Friday, December 08, 2017

Agenda 2030: The Different Mass

Do you know what Agenda 2030 is? And no, this isn't Més and their ambitions for Balearic independence by 2030. They haven't monikered it agenda as such. Or not yet at any rate. Més are, however, and in a different sense, part of Agenda 2030. Are you getting warmer?

I'm guessing that you don't know what Agenda 2030 is. If my guess is correct, then it has failed - thus far - to make the impression its sponsors would wish, these sponsors being the United Nations. Ah yes, the UN, you're now surely getting warmer. If not, then let me give you a gentle reminder. You'll remember of course what 2017 is. Won't you? You don't remember? Shame on you. This soon-to-finish year has been the International Year of Sustainable Tourism. There, you must remember now.

Who knows about these things? Who cares about these things? The ordinary man, woman and child in the street, be they tourist or not-tourist, do they know or care? The International Year of Sustainable Tourism; it's as if it has never been. For the great majority, it may as well not have been. As tourists we just get on with being tourists, whether we are sustainable, whether destinations are sustainable, whether tourism is sustainable. Or not.

So, given the fact that this year will have passed mostly everyone by, Agenda 2030 - just over twelve years off - will have failed totally in having captured the public's imagination. But what might seem to be another initiative with lofty principles, littered with platitudes and supporting reports, diagrams and conferences is intended as the latest attempt to save us all from ourselves, whether tourists or not. Agenda 2030 is shorthand for Transforming our World: the 2030 Agenda for Sustainable Development. Inherent to the agenda are sustainable development goals - seventeen of them with 169 targets. Blimey.

What are these goals to do with? Well, there are issues such as health and education, energy, the environment, water, social justice. The UN and its sustainable agendas can appear (and often are) to be directed at the so-called Third World, but they cross over into the previous worlds, ones such as the Balearics.

The problem is the lack of connection: one between them (the UN, governments, institutions) and us. Yes, they do of course attempt to make the connection, and in the Balearics they try and do little else. But as observed previously, the more the sustainable drum is beaten, the greater the likelihood that we all switch off, assuming we had switched on in the first place.

All of this stuff is meant to be global, by which I don't just mean the globe of the world. It is global in infiltrating the minds of every man jack (and woman jill) of us. It doesn't because you only have to appreciate the reactions to the Balearic take on the sustainable development year in order to realise why not. Armed with a sustainable tourism tax and a manual of platitudes (such as those to do with the environment, water and social justice), and there are the many who decry the tax before moving on to slam other tourism policy. Rentals? The government's devil's work. What is to become of the property market? What is to become of "my" business (not mine - I don't have one - but others)? Whither tourism, full stop?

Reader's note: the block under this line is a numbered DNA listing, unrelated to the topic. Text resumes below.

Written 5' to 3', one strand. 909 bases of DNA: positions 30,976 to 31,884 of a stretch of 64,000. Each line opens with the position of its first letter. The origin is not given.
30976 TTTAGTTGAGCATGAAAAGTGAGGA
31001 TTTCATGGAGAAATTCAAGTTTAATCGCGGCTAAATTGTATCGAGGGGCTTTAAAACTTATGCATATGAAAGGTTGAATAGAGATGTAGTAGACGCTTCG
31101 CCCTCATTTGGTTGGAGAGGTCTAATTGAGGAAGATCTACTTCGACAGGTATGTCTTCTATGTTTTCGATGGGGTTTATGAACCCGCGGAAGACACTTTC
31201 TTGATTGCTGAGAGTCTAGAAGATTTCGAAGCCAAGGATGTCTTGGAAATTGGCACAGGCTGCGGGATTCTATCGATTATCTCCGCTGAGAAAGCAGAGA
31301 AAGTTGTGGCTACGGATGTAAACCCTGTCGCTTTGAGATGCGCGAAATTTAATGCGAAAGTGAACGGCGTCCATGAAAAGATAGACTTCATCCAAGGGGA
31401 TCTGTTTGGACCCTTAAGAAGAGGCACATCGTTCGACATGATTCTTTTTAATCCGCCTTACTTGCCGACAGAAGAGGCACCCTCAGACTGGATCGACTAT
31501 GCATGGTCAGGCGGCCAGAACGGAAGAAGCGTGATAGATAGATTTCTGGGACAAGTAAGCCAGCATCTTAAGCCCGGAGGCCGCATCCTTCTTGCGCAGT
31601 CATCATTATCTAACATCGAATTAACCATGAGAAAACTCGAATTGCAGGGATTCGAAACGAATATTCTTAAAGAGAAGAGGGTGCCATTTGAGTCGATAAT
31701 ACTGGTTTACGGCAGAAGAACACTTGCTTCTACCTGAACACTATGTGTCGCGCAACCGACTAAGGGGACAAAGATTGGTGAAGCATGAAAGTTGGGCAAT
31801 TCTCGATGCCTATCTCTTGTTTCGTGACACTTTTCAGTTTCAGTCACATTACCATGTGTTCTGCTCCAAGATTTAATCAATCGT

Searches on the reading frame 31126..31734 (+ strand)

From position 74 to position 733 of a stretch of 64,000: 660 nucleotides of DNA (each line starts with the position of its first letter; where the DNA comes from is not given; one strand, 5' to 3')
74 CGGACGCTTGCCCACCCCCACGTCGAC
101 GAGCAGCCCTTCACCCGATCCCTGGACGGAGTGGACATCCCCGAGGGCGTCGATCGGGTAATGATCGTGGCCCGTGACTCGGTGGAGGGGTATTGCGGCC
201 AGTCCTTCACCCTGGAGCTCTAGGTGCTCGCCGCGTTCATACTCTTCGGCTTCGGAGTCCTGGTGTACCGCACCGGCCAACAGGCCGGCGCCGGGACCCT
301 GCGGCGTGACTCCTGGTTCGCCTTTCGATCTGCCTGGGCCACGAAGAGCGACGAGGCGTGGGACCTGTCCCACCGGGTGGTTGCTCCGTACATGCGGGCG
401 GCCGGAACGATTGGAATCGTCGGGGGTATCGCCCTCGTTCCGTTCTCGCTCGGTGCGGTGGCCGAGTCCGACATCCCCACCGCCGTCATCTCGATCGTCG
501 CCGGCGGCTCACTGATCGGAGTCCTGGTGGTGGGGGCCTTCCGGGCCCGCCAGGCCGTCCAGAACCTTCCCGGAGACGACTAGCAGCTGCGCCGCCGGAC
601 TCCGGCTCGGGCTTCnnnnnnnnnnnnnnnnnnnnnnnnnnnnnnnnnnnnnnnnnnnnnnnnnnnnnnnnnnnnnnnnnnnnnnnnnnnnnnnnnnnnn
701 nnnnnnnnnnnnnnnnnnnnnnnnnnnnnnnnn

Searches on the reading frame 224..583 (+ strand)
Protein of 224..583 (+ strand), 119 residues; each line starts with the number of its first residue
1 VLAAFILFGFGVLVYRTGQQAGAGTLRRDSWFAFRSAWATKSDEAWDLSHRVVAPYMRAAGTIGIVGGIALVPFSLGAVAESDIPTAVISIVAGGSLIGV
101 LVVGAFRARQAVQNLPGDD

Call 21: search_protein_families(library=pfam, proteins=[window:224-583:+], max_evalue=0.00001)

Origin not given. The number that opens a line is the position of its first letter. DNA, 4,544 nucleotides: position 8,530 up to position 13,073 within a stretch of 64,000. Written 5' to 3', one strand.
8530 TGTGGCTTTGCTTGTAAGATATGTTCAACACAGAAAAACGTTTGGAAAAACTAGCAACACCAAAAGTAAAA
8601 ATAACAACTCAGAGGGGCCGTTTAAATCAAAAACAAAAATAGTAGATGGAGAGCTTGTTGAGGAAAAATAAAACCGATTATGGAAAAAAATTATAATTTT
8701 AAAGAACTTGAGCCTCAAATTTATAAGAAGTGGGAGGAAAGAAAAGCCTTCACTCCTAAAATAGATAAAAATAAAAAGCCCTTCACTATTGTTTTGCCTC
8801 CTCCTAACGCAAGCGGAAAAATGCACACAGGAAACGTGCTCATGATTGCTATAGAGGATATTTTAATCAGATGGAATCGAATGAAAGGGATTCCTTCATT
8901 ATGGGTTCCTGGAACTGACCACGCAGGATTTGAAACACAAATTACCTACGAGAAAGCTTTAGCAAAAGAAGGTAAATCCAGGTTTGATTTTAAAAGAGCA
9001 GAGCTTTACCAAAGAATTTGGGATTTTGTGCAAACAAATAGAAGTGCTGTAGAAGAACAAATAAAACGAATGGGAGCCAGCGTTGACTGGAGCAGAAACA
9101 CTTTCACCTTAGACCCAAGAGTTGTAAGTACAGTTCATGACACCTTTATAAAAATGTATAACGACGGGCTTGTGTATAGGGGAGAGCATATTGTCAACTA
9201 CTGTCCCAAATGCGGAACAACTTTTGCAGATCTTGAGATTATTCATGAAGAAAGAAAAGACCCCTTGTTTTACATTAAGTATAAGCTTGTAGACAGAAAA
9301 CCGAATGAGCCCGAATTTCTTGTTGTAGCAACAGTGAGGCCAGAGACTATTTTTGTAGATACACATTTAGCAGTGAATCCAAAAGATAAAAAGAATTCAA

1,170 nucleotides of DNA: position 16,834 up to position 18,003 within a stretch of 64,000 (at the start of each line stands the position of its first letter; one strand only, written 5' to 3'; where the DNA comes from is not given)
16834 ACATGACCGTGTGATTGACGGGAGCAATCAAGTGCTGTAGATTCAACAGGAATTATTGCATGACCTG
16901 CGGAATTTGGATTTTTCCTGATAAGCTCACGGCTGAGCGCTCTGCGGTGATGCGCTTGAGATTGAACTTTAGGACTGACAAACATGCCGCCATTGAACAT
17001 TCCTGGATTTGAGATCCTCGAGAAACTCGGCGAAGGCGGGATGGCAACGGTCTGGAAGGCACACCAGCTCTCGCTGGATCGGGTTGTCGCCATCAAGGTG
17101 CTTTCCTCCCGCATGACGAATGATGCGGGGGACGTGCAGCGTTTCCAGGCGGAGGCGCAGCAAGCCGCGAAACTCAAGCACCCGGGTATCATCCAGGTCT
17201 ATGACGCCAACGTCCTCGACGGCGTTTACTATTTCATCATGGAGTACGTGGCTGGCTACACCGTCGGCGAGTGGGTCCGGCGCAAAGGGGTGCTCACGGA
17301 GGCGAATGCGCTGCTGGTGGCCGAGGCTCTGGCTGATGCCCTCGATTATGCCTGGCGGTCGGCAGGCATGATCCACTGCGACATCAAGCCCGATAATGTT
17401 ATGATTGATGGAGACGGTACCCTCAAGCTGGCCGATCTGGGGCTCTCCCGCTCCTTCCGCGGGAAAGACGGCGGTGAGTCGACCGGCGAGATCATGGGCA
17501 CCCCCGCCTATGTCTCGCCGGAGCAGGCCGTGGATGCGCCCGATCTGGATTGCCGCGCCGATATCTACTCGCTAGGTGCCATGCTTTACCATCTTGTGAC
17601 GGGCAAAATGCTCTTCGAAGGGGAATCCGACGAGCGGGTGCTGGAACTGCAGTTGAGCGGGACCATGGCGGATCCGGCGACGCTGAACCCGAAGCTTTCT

Inherent to such reactions is self-interest. Yes, that stubborn human trait of looking after number one. Initiatives such as Agenda 2030 presuppose a subordinating of self-interest to a common good (however this might be defined). This is just one reason why they are difficult if not impossible to pull off.

In order to try and get them to work, at least in part, demands a reshaping of perceptions. God knows it's a mountainous task, but within the framework of a perceptual shift, tourism plays a very key role, whether this is tourism to obscure corners of the globe, to grand cities or to Mallorca. Sustainability, despite my frequently voiced scepticism, is actually pretty important.

Capturing the public's imagination. Herein lies a clue. Capturing the imagination and re-imagining. In Mallorca there is a highly resistant, in-built opposition to alternatives. This is because of the self-interest and of how things have always been (since the 1960s anyway). But is it impossible to re-imagine Mallorca's tourism? Why does it have to be as it has been? Where's the rulebook which insists that it must be.

This government strains every last drop from the sustainable well. Some of it, such as Better in Winter, is arrant or at least semantic nonsense, though you can't blame the government for trying. But other parts? Fundamentally, the concept of mass tourism in Mallorca needs re-imagining, and it will mean reduced mass. Agenda 2030? By then, things will be very different.

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